land on the estate.  By the allowance of reduction he

is getting, he is

paying yearly only £3 15s 3d for all that of land.  I

have known Cryan


present year to get £5 10s from Edward Neary, money in

hand for grazing


part of the grass.  I have known him to get £2 10s for

oats from Tom


and before this in January £6 0s 9d for con-acre, both

money in hand

and on

the 1st May he got £5 for young pigs Cryan also keeps

an entire pig,

and I

calculate he makes £20 a year by that means.  He has

also a car, and

his son

and himself are earning 2s a day.  Pat Cryan had got

£3 8s some time


unaware of the ratepayers for his wife.  She framed

herself sick at the


and kept so for a considerable time in hopes to be

bringing the money

off the

division.  Pat Cryan had at that time two stacks of

corn in his haggard


he wanted to eat his neighbour's share before his own,

and I say,


he has a right to be make pay it back again.  I hope,

gentlemen you


caution the guardians of the Boyle workhouse to put a

restraint to

this, and

also caution the relieving-officer not to give money

to a landholder

such as

Pat Cryan.  He has applied now at present for £3 to

clothe his

daughter, I

supose for America.  I have known this girl could have

earned £5 for

the last

12 months at her serivce.  I was present when she was

offered £1 5s a

quarter.  She is at home with her idle mother during

that time.  Now


want the ratepayers of the division to give her

demands, which we

object to. 

I can state all this before the board of guardians in


     R.O. Banahan was called before the board, and

stated that, by the

direction of Dr. Coen, Pat Cryan's wife received l2

14s in provisional


about four years ago, after her confinement.

     Mr. Cox said that the sum of l1 was lately

applied for by him,

with the

approval of a number of the ratepayers, of whom

Higgins was one, to


Cryan's daughter to emigrate to America.  Higgins even

wanted to make

it 30s.

 Some John Higgins applied for relief some time ago,

and he thought it

extraordinary.  He must have had little to do, to sit

down and write

such a

tissue of statements.

     Relieving-officer Banahan said that the Cryans

never got any

relief but

the £2 14s.

     The chairman made a note to this effect on

Higgins' letter, and


discussion ceased.


Date:      Wed, 24 Oct 2001 16:38:40 +0100 (BST)

From:     "Caoimhghin O Croidheain" <> | Block Address  | Add to Address Book

Subject: [Cryan et al.] Roscommon Herald Articles No 50



Roscommon Herald Articles No 50

Thanks to Leslie Poche for the typing


March 25, 1899


The Identity of a Grave


     Mary Kilmartin prosecuted Laurence McDermott,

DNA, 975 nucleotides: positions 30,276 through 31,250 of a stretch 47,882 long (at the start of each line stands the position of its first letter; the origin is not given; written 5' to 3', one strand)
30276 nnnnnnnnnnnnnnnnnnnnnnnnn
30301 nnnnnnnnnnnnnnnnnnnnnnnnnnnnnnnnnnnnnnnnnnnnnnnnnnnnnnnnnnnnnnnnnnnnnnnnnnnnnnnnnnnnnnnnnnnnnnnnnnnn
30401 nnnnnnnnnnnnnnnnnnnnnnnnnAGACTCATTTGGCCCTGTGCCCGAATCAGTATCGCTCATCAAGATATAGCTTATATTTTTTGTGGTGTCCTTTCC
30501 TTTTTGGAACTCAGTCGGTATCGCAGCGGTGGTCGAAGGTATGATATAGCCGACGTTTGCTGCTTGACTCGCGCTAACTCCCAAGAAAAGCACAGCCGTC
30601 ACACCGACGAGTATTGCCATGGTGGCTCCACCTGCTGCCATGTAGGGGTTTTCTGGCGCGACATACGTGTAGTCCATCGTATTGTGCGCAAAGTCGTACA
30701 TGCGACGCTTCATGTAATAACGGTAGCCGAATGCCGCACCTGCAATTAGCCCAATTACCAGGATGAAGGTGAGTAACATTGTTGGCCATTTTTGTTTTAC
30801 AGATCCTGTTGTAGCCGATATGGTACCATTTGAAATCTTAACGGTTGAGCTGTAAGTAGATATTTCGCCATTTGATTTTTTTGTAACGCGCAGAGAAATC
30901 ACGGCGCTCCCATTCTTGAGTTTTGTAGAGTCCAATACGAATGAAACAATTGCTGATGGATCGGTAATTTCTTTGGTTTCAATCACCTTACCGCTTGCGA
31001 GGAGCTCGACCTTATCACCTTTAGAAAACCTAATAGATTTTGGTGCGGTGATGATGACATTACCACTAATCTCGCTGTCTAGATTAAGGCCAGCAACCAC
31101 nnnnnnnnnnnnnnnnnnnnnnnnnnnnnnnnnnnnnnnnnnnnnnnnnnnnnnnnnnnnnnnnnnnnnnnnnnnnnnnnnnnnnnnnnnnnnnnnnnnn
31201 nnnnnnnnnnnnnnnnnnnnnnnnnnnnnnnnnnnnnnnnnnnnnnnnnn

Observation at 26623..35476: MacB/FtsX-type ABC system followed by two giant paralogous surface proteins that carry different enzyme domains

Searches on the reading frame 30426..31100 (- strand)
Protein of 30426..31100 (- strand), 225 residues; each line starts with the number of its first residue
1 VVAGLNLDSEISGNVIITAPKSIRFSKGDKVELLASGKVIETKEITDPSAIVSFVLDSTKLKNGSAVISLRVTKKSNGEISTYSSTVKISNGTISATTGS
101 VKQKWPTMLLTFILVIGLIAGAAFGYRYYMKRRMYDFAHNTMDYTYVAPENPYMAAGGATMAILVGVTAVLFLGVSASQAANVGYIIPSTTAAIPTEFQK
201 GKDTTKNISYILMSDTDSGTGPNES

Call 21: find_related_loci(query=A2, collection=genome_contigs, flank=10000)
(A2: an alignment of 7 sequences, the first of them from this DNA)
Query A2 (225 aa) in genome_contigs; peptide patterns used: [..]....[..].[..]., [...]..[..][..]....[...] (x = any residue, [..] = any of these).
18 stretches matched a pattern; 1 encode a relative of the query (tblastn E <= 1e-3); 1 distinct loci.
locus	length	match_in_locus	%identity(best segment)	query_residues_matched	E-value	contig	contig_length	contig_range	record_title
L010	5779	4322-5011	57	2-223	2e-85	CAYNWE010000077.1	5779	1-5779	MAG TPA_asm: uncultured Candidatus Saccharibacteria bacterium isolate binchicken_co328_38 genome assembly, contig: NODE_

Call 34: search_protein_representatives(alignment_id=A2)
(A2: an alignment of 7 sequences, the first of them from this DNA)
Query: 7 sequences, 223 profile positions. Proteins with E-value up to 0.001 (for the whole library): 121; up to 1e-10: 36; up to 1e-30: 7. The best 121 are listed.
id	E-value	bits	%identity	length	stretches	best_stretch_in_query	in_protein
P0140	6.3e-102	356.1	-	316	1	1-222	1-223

Ballinultha, for

trespassing on a plot, her property, in a certain


     Mary Kilmartin deposed the last member of her

family who was

buried in

the plot was her brother, who died eight or nine years

ago.  This was


same grave in which McDermott buried his wife.  She

never gave him any

permission to use the plot.

     Laurence McDermott applied for an adjournment for

the attendance

of a

man named Hugh Rorke, but the case was proceeded with.

     James Cryan, Ballinultha, deposed he was one of

the men that made


grave for Mrs. McDermott's remains.  He could not

prove that it was the


grave Mrs. Kilmartin complained of now.

     Mr. Jones - Did you point out to this man the

place his wife is


     Complainant - No.  I did not, sir.

     Mr. Jones - Did you ask Cryan to go to the

graveyard and show you


grave in which Larry McDermott buried his wife?

     Complainant - No, sir.

     Mr. Jones told her to bring Cryan with her to the

graveyard, and

get him

to show here the grave he dug and in which Larry

McDermott's wife was


and if she could prove that was the grave her family

was buried, that

was all

they (the bench) required.

     The case was accordingly adjourned until next

court day.




Date:      Wed, 24 Oct 2001 16:42:16 +0100 (BST)

From:     "Caoimhghin O Croidheain" <> | Block Address  | Add to Address Book

Subject: [Cryan et al.] Roscommon Herald Articles No 51



Roscommon Herald Articles No 51

Thanks to Leslie Poche for the typing




December 18, 1897


Mullaghroe Petty Sessions (Co. Sligo)


A Row Returning from Ballaghaderreen




     Patrick Casey, Shroof [sic], charged James

Flaherty (father),


Flaherty (son), and John Cryan, of Clogher, with

assaulting him on the



     Mr. P.C.P. MacDermot, solicitor, Boyle, appeared

for the


     Patrick Casey deposed - I was coming home from

the fair of

Ballaghaderreen, and when I was passing Thomas Casey's

public house in

Monasteredan those men attacked me.  James Flaherty

was the first one


knock me down, and while I was on the ground, John

Cryan kicked me. 


would life me up and knock me down against the road.

Young Flaherty

hit me,

too.  John Sharkey came to my relief, and took me

away.  Both Cryan and

Flaherty kicked me while I was on the ground.

     To Mr. MacDermot - Sharkey is my brother-in-law.

I was at the

last fair

of Ballaghaderreen.  I had pigs at it.  I did not go

into the yard to

look at

Flaherty's pigs.  We were friends up to that day.  I

did not assault

him that

morning, but we had a little difference.  I had some

drink taken, but I


able to walk.  Monasteredan is about four miles from


It is

my road home, but it is not theirs.  There is a public

house there. 


never said a word but knocked me down.  I was in jail

for an assault,

but it

was in the wrong.  I was also in jail for assaulting a


     John Sharkey, a witness, deposed - About 6

o'clock on the night in

question I came out on the road from my own house.  At

Tom Carey's


house I heard the sound of a scrimmage and the

shuffling of feet.  I


over, and I found Pat Casey on the broad of his back,

and John Cryan


him and James Flaherty was striking him.  I went over

to make peace,


Flaherty took up a stone in his hand, and said he

would scatter my

brains if

I did not go away.  I took hold of Casey and lifted

him up.  I put my


under his arm and brought him away four or five yards.

 He told me to

let him

out, and I said, "Casey, you will get killed here."